WIIGA chair reflects on huge Island Games impact

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There are just over 120 days now until the Western Isles sportsmen and women load up the chartered flight with their kit, gear and medal hopes and dreams for the 2017 NatWest Island Games.

As the squad touch down in Visby, Gotland, they will carry with them the sporting and athletic hopes for the entire Western Isles and for most this will be the pinnacle of their sporting career.

Western Isles Island Games Association (WIIGA) Chairman Norrie Macdonald has spoken at length of the impact of the Island Games both on himself and on the Western Isles from his perspective.

“Where do I begin to attempt to convey to you the changes I have seen in our islands’ attitudes towards sporting endeavour since our first foray to the 2005 NatWest Island Games held in the Shetland Islands,” explained Norrie.

Speaking in a piece contributed to the offical NatWest Island Games site he continued: “I am ‘old school’. Born in 1961, I took part in most sports at school; athletics, swimming, badminton, table-tennis, but, as teenage years progressed, threw everything I had into football, a typical islander.

“As the legs wearied, I took up golf. It was through this that I got my first taste of the NatWest Island Games, as manager of the Western Isles Golf Team in Rhodes in 2007.

I have been smitten ever since.

“Fortune has been kind to me and I now find myself, happily, chairing our association.”

The Chairman admits the Island Games has impacted all who have taken part deeply.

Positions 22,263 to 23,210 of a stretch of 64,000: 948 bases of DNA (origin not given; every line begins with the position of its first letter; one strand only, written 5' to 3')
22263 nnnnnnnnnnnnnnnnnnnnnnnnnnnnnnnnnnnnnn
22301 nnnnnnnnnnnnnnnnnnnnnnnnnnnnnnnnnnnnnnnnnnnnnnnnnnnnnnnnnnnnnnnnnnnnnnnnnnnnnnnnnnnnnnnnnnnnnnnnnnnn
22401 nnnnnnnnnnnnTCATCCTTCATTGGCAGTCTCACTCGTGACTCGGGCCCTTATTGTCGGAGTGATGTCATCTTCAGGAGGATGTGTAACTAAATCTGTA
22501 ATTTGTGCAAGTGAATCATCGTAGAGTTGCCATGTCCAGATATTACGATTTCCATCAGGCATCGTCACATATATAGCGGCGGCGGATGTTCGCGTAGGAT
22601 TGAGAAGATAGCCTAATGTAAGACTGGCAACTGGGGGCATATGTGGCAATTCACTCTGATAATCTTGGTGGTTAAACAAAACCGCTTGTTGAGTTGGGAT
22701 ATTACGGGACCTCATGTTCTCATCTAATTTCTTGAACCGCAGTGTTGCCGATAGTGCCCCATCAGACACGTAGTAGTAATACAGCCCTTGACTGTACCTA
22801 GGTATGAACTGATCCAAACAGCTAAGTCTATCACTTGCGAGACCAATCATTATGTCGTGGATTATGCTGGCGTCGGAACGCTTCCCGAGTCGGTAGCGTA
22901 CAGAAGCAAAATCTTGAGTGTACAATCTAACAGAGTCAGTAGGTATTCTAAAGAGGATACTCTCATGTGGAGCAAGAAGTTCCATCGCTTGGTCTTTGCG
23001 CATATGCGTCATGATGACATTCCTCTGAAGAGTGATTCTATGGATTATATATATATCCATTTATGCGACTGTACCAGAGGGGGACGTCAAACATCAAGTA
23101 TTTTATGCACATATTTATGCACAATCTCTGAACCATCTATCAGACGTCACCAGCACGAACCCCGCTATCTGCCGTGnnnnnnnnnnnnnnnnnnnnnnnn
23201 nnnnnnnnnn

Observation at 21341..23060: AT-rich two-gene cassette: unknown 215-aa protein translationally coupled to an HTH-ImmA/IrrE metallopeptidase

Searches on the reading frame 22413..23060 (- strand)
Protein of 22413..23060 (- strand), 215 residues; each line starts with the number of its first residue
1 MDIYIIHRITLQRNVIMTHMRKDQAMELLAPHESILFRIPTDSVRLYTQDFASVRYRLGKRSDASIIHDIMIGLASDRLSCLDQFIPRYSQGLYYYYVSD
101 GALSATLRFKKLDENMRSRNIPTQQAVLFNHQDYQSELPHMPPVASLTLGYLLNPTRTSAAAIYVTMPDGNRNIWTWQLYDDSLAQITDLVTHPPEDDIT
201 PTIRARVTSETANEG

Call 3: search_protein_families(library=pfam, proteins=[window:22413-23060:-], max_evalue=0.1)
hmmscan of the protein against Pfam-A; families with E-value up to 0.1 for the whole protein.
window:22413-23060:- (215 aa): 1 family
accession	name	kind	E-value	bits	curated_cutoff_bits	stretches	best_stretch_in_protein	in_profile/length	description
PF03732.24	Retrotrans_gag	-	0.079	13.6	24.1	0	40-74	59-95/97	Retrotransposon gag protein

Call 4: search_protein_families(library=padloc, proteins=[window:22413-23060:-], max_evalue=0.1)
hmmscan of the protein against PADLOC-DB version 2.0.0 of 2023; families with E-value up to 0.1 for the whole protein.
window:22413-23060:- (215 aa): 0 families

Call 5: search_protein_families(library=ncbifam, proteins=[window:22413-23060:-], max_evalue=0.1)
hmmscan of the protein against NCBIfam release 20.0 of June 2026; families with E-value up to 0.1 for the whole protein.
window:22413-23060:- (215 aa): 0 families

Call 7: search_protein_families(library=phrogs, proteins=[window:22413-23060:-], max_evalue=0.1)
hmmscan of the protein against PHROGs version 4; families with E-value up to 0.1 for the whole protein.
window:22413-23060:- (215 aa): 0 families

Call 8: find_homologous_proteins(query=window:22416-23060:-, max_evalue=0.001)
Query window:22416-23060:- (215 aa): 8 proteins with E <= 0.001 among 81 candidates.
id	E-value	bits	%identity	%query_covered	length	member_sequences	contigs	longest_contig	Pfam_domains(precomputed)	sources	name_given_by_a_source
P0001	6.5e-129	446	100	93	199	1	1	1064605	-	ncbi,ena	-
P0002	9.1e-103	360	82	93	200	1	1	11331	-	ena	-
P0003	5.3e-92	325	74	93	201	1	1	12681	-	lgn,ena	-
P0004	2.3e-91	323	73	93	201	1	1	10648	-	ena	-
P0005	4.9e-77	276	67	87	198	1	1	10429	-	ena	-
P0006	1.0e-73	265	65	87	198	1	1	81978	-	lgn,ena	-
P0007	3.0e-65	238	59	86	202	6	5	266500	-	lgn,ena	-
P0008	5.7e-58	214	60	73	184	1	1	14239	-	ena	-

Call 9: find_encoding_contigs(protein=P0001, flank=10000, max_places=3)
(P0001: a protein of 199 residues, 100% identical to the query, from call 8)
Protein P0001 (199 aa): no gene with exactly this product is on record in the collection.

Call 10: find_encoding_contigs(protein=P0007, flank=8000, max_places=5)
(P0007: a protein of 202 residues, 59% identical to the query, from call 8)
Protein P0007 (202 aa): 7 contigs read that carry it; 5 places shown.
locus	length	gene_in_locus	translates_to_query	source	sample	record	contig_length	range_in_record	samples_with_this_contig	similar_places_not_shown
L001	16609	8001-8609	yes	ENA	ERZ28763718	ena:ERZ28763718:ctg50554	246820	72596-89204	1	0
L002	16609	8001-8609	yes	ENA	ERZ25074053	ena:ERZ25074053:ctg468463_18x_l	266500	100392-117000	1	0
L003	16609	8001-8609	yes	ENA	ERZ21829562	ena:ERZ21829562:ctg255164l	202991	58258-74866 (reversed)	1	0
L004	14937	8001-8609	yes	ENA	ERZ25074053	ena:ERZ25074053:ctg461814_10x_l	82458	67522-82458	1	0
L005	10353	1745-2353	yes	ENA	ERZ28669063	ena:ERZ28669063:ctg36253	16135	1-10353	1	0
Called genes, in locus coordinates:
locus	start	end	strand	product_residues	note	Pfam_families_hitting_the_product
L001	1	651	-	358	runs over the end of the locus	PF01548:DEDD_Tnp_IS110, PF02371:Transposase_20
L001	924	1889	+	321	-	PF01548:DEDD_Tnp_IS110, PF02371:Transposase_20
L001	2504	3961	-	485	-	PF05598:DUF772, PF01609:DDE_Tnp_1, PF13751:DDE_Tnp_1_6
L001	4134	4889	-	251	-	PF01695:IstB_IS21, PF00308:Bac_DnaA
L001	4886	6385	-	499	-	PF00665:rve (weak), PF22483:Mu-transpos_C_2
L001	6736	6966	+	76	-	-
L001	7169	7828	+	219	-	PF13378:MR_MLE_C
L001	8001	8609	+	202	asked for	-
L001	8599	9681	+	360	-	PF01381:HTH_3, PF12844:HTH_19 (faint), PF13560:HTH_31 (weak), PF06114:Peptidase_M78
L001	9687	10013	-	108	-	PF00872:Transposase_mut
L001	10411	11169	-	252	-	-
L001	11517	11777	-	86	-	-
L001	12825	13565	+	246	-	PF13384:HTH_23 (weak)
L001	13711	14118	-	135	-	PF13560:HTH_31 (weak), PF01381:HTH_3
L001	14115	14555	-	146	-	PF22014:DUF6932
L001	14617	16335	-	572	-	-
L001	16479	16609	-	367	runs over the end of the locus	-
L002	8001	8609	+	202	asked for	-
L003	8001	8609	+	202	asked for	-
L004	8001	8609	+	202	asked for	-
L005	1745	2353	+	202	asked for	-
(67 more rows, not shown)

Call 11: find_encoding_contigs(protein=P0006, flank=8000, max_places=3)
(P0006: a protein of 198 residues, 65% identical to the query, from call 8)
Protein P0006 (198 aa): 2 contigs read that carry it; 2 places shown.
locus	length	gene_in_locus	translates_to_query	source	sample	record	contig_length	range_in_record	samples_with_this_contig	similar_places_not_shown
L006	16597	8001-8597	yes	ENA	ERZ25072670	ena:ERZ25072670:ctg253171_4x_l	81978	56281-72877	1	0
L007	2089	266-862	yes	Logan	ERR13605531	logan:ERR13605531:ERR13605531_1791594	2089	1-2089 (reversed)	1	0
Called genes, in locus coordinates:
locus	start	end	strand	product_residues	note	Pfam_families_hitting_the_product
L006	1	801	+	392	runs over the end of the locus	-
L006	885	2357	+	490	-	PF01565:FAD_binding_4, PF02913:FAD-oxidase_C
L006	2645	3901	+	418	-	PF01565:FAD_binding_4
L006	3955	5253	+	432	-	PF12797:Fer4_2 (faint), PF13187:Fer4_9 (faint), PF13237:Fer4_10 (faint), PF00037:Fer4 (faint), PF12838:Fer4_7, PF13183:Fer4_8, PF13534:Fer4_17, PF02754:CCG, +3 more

“I’m not going to try and tell you what the games mean to all our islands, merely what, from my perspective, it has meant to us,” he said.

“I have seen, in the past dozen years, a degree of passion, enthusiasm, commitment and confidence, hitherto absent from our collective Western Isles sporting endeavours, blossom exponentially.

“Indeed, prior to our ‘coming together’ to form a team for Shetland we were very much a dis-united archipelago.

“From Lewis and Harris in the north, down through North Uist and Benbecula, to South Uist and Barra; we were far more interested in our inter-island rivalries than we ever were in collectively taking on the might of Jersey, Bermuda and the Isle of Wight.

“Indeed, breaking things down further, inter-district rivalries on our islands was seen as the ‘be-all’.Then things changed.”

He went on: “The Western Isles Island Games Association was formed with a view, not just to participate at the NatWest Island Games, but to help develop our island athletes to compete at this, completely new to most of us, international level.

“Our programme has been to nurture the most talented sportsmen and women we have, provide them with the best facilities and coaching/development available, and bring them to the highest level they can attain.

“If they are good enough, they get on the plane (this year to Gotland, Sweden); hopefully some may even get further (Gold Coast in 2018/Tokyo in 2020).”